Blueberry Ice Cream with Dark Chocolate and Chocolate Sauce #SundaySupper

Done

It’s been far, far too long since I have felt technologically suited for a Sunday Supper posting. Now that my computer is back, I am thrilled to be able to participate again!

This week’s challenge hosted by Stacy of Food Lust People Love and Tara of Noshing With the Nolands? Share recipes with ingredients that are hunted or foraged.

Now, I know, many of you won’t think of blueberries as being foraged. But, follow along …

Beautiful summer day. The Dear One and I are tired of being in the garden every day (and, trust me, the garden nightmare dream hadn’t yet begun).

Let’s do something fun, says I.

Hey, great idea, says the Dear One. I have just the thing. Blueberry picking!

Now, I’m not quite sure what sort of romantic notion I had in my head about blueberry picking, but, trust me, after this that notion was dispelled!

We get in the car and we drive. And drive. And drive. Long, winding rural (what is more rural than rural?) Maine roads. We’re either headed for something that will be a lot of fun … or he’s taking me out into the woods to kill me!

We turn off a main(ish) road and onto a dirt road. Now we’re going deeper and deeper into the woods. I realize I am a simple city girl, but even I know blueberries don’t grow in the woods! The theme from Deliverance is dancing through my head.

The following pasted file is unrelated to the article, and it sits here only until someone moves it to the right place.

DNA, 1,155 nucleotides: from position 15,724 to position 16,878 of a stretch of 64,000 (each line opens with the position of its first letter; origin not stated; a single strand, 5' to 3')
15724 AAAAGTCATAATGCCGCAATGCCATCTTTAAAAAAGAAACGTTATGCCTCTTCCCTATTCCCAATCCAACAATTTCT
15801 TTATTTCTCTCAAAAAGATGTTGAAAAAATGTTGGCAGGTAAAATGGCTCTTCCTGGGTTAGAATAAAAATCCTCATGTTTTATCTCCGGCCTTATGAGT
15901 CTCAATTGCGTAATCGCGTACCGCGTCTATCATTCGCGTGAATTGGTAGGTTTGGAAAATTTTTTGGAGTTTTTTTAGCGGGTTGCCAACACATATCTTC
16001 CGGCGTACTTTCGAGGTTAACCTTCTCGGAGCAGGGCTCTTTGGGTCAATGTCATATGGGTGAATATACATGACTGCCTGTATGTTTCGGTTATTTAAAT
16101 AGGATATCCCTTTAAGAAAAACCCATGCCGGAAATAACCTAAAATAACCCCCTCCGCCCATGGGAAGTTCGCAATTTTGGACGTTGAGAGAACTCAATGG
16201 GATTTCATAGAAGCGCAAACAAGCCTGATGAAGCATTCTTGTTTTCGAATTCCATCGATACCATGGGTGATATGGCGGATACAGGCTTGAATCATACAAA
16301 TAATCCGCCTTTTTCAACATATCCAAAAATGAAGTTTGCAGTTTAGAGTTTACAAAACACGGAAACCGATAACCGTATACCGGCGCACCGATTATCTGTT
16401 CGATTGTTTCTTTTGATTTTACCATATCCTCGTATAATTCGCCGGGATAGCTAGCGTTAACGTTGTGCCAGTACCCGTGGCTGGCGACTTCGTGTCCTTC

We pass a ramshackle house with at least a dozen kids outside and dogs and cats and cars in all array of decay. Thinking to myself, this isn’t going to end well for me! I had lines from Eddie Izzard and his wonderful bit about the Druids and Stonehenge running through my head, “I don’t even know where I live now!” The children asked if we needed blueberry rakes or boxes (ah, we’re in the right place) and to just keep going … and going … and the road is becoming more and more narrow … and going. And SUDDENLY this tiny narrow “road” opened up into acres upon acres of blueberry fields.

Blueberries

WOW!

Shirtless, shoeless, (dirty) bearded man ambles over to the car explaining where to pick and points further down the road.

Pull over, hop out of the truck (yes, I said truck), grab some buckets, the blueberry rake (of which we have just one) and take off.

Blueberry rake